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Colombia: The Colombian Llanos

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Wedged between the peaks and valleys of the snow-speckled Andes and the sweltering lowlands of tropical Amazonia, los llanos is a yawning expanse of prairies and wetlands  extending across the border into Venezuela and draining into the Orinoco basin. This is Colombia profunda, sparsely populated and strikingly traditional, so off the beaten track that the only places for visitors to stay are modest farmsteads and guesthouses set within vast cattle farms, (hatos), where the cowboy lifestyle still reigns supreme. Only now is this alluring, welcoming region opening up to adventurous visitors.

The tropical prairies, which morph into shimmering wetlands after rain, seethe with a breath-taking profusion of wildlife, feeding and breeding in the myriad of waterways, clinging to the branches of the trees in the patches of dry forest which groan throughout the year with an abundance of exotic birds. Monkeys squabble in the canopy, alligators sprawl on the watery beaches, giant capybara roam cross the paddy fields, anacondas slither silently across the trails, giant storks elegantly pick their way across the pasture. All this trusting wildlife happily co-exists alongside hatos’ humpy zebu cattle.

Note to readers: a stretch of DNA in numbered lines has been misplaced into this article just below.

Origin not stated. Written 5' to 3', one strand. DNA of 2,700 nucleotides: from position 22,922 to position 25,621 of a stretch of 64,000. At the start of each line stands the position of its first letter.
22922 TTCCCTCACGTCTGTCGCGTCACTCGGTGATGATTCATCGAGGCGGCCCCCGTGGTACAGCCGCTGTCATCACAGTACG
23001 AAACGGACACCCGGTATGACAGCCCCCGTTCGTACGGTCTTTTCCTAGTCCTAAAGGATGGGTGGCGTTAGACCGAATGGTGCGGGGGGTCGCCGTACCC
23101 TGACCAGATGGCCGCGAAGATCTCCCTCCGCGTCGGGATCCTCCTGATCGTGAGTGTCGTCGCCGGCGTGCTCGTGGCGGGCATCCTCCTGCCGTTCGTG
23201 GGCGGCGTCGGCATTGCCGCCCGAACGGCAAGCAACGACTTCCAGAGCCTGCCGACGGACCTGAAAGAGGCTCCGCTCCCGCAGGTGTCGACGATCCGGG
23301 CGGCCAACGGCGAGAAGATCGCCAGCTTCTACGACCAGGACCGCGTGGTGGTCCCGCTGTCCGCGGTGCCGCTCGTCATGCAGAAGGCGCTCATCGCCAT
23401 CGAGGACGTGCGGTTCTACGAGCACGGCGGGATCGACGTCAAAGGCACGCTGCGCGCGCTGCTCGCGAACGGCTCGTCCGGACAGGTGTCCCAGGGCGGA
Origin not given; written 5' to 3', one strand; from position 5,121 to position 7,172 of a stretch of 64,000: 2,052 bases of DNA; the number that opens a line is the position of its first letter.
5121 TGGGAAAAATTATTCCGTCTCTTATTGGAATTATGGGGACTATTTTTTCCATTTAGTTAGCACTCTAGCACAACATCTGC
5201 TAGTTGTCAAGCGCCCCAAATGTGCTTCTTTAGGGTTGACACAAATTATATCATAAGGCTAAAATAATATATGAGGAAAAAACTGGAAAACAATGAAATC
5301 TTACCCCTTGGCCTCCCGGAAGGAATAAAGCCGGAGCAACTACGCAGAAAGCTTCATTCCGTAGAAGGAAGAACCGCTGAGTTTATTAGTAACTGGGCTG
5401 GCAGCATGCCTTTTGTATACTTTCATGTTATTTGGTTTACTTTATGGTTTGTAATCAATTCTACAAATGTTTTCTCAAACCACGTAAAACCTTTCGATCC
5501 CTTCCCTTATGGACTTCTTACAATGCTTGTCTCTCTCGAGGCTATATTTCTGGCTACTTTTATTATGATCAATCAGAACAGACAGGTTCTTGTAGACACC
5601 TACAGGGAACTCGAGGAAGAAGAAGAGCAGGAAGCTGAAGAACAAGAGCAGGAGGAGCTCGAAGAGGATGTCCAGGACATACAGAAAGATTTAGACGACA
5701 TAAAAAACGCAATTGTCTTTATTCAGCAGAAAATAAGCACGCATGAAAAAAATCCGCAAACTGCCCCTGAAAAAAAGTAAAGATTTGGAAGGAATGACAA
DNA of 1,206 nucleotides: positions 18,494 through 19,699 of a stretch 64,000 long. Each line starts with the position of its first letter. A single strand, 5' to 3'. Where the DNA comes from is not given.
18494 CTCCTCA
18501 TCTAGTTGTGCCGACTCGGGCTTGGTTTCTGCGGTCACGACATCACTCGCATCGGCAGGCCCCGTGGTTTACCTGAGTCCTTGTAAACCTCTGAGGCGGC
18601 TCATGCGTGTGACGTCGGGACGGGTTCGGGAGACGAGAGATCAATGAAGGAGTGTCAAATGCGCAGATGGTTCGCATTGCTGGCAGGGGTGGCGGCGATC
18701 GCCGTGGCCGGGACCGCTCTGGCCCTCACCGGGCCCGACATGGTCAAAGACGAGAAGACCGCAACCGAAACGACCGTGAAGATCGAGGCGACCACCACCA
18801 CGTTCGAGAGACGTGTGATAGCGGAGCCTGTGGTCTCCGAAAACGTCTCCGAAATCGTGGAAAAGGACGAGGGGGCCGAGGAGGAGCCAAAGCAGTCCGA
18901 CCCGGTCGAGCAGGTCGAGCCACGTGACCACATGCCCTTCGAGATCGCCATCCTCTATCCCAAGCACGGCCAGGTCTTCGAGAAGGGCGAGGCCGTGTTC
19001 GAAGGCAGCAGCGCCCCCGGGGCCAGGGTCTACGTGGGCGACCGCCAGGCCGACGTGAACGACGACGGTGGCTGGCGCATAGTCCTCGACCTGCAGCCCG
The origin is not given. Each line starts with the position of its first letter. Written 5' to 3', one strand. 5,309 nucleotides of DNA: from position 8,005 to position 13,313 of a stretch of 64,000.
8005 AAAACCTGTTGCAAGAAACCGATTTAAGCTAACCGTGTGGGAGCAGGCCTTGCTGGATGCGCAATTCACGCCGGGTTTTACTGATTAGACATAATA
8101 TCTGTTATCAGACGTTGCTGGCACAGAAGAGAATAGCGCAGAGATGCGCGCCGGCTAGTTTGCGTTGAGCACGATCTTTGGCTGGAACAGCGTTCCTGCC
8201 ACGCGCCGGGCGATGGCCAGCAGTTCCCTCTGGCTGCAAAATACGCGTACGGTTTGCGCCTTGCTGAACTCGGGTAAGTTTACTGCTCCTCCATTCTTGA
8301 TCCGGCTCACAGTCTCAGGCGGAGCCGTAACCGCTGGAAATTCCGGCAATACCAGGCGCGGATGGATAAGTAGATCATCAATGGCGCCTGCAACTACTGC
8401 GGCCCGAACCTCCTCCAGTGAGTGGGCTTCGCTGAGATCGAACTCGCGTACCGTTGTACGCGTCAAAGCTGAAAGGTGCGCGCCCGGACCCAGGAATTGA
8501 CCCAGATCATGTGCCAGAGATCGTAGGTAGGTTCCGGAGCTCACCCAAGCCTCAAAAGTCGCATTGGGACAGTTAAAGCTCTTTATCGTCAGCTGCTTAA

Our insider tips for The Colombian Llanos


Hannah Donaldson

Bring a decent camera. The opportunities to photograph the trusting wildlife up close are staggering. 


Lina Fuller

Don't miss the chance to learn about and experience llanero culture: cattle round-ups, horse-taming, joropo music and local dances.


Isabelle Mazille

Consider going at least one way by land - the area is accessible from the capital by air (1 hour) but the road trip from Bogotá and elsewhere in the Andes passes through glorious wilderness mountain landscapes.  

Ben Line

Ben Line

To see animals congregated around water holes and enjoy faster journey times, travel in the dry season. The wet season (Apr-Nov) is great for viewing breeding birds, pumas and howler monkeys while the coiuntryside is greener. 

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